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Kochu Kunju Channar was an art lover. He architected the Alummoottil Meda which is a 7000 square feet mansion. It was constructed in 1906. He was a connoisseur of art forms specifically Kolam Thullal.
Kolam thullal (literal meaning is Image Dancing) is mostly a warfare art form - it is either meant to inspire preparations for war, or it celebrates famous battles and their heroes. Alummoottil family's Kolam Thullal was mostly a follow-up to meetings with trained soldiers from the nearby Kalaris (martial artsschools), and a common forum to discuss unarmed hand to hand combat and armed close quarter combat.
Padayani (a famous form of Kolam Thullal) was associated with the Alummoottil Kalaris, and its exact translation from Malayalam is “readying for battle”. Some historians refer to Padayani as a ritual, vital to the frontline of battle formations - not just inspiring infantrymen to hold the line, but also instilling in them the courage and the rhythm of the battle, and even imparting skills to ensure that the adversary does not breach the frontline. The elaborate headgear most prominently features intimidating Asuras (demons) and Rakshasas (monsters).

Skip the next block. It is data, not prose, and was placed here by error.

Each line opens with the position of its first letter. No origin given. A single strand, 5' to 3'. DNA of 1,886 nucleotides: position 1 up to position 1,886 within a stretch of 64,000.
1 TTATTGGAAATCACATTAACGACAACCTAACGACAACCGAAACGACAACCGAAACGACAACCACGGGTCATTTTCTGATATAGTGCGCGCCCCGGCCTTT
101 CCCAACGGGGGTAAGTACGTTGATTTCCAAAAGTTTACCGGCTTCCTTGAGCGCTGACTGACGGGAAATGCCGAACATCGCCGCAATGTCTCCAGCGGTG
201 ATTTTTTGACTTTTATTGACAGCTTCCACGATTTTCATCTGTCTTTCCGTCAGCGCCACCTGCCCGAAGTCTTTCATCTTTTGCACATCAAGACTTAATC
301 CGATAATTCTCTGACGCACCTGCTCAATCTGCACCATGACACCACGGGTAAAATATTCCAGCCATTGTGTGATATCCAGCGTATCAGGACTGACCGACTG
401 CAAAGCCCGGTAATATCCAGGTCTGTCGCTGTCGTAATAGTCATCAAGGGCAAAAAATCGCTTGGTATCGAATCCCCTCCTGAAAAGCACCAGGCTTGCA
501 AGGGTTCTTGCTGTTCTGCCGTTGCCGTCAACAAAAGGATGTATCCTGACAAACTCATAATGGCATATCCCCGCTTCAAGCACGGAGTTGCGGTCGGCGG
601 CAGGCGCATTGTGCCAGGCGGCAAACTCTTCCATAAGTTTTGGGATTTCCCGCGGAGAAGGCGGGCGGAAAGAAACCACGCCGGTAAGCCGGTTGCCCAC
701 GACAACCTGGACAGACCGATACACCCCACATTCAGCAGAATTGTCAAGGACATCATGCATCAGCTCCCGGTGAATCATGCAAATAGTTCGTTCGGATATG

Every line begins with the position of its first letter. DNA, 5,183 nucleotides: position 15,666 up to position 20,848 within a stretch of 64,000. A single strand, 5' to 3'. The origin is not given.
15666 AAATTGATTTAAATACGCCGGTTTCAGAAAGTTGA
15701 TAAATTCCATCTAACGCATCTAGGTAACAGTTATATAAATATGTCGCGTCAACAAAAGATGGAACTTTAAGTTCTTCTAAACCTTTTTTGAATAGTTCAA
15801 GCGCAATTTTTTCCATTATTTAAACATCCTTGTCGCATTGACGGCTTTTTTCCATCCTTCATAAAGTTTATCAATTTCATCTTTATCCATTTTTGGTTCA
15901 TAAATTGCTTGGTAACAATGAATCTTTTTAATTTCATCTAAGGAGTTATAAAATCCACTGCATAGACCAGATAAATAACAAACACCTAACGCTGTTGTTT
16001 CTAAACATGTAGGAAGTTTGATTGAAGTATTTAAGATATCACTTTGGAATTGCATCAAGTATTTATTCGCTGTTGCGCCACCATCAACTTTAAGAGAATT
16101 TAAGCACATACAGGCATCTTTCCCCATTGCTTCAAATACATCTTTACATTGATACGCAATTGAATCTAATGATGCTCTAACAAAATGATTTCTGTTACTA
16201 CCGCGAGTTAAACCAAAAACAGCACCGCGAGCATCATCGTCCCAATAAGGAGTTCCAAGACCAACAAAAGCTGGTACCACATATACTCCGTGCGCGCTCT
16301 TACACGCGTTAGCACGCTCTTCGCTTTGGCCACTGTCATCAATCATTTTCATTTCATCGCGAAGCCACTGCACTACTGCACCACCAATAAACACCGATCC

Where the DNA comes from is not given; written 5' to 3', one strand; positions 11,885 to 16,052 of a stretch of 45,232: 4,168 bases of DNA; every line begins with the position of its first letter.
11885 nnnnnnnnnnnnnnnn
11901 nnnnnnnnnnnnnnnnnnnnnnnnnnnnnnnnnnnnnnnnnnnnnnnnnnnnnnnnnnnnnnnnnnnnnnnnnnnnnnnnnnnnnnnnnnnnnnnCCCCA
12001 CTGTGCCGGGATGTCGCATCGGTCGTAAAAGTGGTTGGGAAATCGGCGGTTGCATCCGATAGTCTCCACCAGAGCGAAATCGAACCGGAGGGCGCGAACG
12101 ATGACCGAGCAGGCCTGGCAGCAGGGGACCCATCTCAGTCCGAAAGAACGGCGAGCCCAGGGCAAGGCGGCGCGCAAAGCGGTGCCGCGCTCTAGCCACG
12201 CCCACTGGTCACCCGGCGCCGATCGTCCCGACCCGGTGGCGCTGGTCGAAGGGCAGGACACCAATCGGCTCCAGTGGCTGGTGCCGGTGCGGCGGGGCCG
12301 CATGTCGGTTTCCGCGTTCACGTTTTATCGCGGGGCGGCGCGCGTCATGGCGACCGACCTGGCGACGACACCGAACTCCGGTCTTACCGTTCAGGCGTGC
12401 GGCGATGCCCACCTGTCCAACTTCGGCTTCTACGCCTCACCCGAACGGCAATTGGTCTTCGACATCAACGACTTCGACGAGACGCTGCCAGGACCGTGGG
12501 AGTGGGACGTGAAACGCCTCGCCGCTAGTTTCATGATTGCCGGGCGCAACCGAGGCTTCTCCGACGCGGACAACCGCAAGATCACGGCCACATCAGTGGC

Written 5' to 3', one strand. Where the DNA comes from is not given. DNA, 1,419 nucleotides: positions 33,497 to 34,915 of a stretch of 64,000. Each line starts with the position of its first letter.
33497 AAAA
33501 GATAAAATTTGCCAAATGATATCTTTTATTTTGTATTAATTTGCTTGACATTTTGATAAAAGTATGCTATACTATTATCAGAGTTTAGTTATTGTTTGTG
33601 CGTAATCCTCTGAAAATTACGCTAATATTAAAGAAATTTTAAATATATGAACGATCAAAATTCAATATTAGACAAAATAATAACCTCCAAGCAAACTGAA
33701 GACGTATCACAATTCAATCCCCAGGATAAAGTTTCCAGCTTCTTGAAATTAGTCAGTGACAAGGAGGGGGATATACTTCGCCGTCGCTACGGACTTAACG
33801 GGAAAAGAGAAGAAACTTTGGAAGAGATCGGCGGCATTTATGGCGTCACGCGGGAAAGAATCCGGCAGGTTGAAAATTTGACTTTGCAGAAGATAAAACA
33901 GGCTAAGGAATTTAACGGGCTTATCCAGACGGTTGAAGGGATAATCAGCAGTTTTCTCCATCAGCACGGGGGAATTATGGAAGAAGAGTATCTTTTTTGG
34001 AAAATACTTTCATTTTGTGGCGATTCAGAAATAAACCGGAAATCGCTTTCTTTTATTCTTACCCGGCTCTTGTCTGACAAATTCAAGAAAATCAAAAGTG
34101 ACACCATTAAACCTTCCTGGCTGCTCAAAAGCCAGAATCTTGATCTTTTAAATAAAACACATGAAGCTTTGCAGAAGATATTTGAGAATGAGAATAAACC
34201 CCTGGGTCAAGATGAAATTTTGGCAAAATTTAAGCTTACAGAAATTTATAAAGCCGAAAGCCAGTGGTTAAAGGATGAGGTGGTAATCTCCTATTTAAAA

Alummoottil Kalari’s (martial art dojos) frequently had performances of Kolam Thullal before Yudham (battle), Kalaripayattu Angams (duals, like until-death fights of the gladiators) and Kazhcha Payattu (martial art demonstrations, particularly for the purpose of recruiting soldiers). Although the Channars were predominantly Shaivites, there were occasionally Kolam Thullal performances for the nearby Bhagawathy (goddess) temples.
Performances were in the courtyard adjoining the Meda and Naalukettu, and members of the public were allowed to observe these rituals. One representatives from each of the 64 Alummoottil Kalaris would compulsorily attend these periodic ceremonies. Most of the times, the Kalari guru himself would be present along with his / her deputies and senior disciples.
Kolam Thullal has distant similarities to the art form of Theyyam, practiced in North Kerala - the rhythm, percussion and actions bear resemblances that most likely are not coincidental. It is to be inferred that both art forms evolved as tribal customs and were adopted by the later civilizations for both ceremonial and religious purposes.
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